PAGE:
Triangular planter boxes are very unusual and they’re an easy shape to construct. A triangle can be joined to any straight line in your garden environment such as the back of a bench or a wall.
You can decide the length and depth of your planter which can be positioned on the wall or ground. Triangular planter boxes often seem to be made of wood but there are plenty of ceramic, metal, and plastic versions available too.
Do you want to DIY your own triangular bench? Interior or exterior, this shape offers interest anywhere. Keep reading for ideas and plans!
Deluxe exterior triangular planter box
Who wouldn’t dream of lounging about on this double bench? With a triangular planter box attached to the back of the bench, imagine this filled with lavender in summer or wallflowers in spring.
You could make it in attractive wood with a visible grain. The planter would need lining in order to plant flowers. What a fantastic place to relax with a cool drink after the backbreaking work of mowing the lawn!
Raised bed vegetable triangles
If the allotment is more your style, try triangular shapes for vegetable planters.
- Using a wall to support one side, build the planter for growing vegetables. A double layer of wood provides extra depth for hungry tomatoes, peas, or salads. You can fix trellis or bamboo for plant support.
- Freestanding triangular raised beds are perfect in an allotment garden. Wood chip surrounding the bed makes for weed-free paths and looks fantastic.
- You can make futuristic patterns with the triangular planters, try placing them back to back or side by side in a zigzag style. Have fun!
Wall-mounted triangular planter boxes
Use these attractive triangle-shaped planters to brighten up any wall or building, like a shed. Their unusual shape is eye-catching and if you fill them with trailing flowers they will look fantastic in any season.
Think clematis, nasturtiums, and busy Lizzies in summer. Primroses, cyclamen and pansies would look stunning in spring. Herbs are another alternative – parsley, basil, and chives will thrive in these planters provided they get some direct sunshine.
These triangular boxes come ready-made from treated wood, which makes them long-lasting as well as beautiful. They’re made of tanalised timber from responsibly sourced forests.
Other materials for your triangular planter boxes
Plastic is an ideal material for an indoor planter. A triangular shape makes it easy to position in a corner or you can use it as a centrepiece filled with flowers. It can also accommodate an easy-care, shade-tolerant plant, such as a spider or snake plant.
Glass. Although not strictly triangular, an exotic greenhouse or terrarium offers extra protection for delicate plants as well as being eye-catching and quirky in your home or garden.
DIY triangular beds
If you want to make your own large or small planter box, then the only limit is the space available and the material you use. If you have younger gardeners to help, make a recycled can planter box!
1. Tin can planter
You’ll need to collect 90-100 recycled cans. Most food cans have a 3 inch (7-8 cm) diameter so that’s 25 for each side plus a few extra to fill in any gaps.
- Wash them well and then stand them in the area where you want your planter bed.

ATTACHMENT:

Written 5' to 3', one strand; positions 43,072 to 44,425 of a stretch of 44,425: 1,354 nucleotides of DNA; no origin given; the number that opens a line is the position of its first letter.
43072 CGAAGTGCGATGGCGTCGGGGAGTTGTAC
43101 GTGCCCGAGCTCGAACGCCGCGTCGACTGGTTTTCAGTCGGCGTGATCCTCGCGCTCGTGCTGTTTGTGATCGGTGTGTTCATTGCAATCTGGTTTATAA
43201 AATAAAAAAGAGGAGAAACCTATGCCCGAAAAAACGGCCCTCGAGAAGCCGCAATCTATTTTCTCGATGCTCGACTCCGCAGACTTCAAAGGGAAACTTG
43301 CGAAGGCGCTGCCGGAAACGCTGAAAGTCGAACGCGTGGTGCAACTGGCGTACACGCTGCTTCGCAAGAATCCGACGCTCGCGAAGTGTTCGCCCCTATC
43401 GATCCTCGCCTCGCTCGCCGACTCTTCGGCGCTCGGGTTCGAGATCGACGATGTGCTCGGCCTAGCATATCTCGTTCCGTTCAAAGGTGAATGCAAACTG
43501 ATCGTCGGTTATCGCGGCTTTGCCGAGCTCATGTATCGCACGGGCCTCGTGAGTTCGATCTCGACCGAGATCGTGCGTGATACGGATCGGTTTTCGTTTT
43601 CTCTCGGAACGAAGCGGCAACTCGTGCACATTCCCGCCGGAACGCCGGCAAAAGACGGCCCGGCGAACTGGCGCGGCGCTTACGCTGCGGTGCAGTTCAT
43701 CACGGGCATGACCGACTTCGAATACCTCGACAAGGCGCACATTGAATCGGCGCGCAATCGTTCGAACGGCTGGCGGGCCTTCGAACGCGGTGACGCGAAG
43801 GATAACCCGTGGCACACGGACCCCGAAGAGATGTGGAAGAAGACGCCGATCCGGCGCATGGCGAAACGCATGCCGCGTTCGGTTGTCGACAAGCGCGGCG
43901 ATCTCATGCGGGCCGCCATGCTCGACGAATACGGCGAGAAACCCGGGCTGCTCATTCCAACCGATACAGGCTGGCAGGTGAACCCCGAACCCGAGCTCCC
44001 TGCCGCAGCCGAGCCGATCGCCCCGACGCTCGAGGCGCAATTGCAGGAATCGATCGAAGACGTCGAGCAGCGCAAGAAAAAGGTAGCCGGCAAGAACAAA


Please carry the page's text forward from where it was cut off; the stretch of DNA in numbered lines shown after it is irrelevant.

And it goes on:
- Measure the space available and then cut some cardboard as a guide to the pointed shape. Or make a string guide for the length of the planter and fix this in place with the string tied to sticks.
- Make one guide at 90 degrees as the right angle, then place 2 others at the other points of the shape. This is your outline and now you will add a row of cans to complete the triangular shape.
- Fill the cans with stones to keep them steady.
- Make the next line of tins and fill these too.
- Complete the triangular shape by adding more cans along the cardboard outline to suit your space.
- Once they are in place, create a lining by placing plastic or architectural fabric over the cardboard that’s already in place.
- All that is left is to think about drainage and then soil. Make some holes in the plastic. The cardboard will absorb lots of the water but may get waterlogged so make a few holes in this to allow excess water to drain away easily.
2. Brick planter
Bricks are another option. You will need some expertise to make the bed if you want to fix the bricks with cement. However, if you are happy to just lay them on top of each other and trust the soil to hold them in place, bricks can offer a rustic feel to any planter.
- Make a triangular shape in the same way as the tin can planter above, and position the bricks in the shape you want. There will be some issues at the corners and you will need to practise to get this correct! You can lay them at a right angle with one brick’s edge making the point of the triangle.
- If this all sounds like too much trouble, move on to the next option.
3. Large decorative dry stone planter
This is the easiest option of all 3. The stones will make a bumpy, textured edge to your triangular planter box, adding a natural finish and an excellent background for your plants to drape over. Farmers all over the world have found stones and slates when they were digging their land and used them to make a boundary for cattle or to define ownership of land. There are wonderful examples of dry stone walls worldwide. Go beachcombing or digging in the garden and wash the stones down well before placing them in shape.
- Many of the considerations for a triangular planter box are similar to those for corner boxes. See more ideas here: How to make a corner box planter.
DIY corner planter box and plans
These links will give you some ideas on constructing your triangular planter box.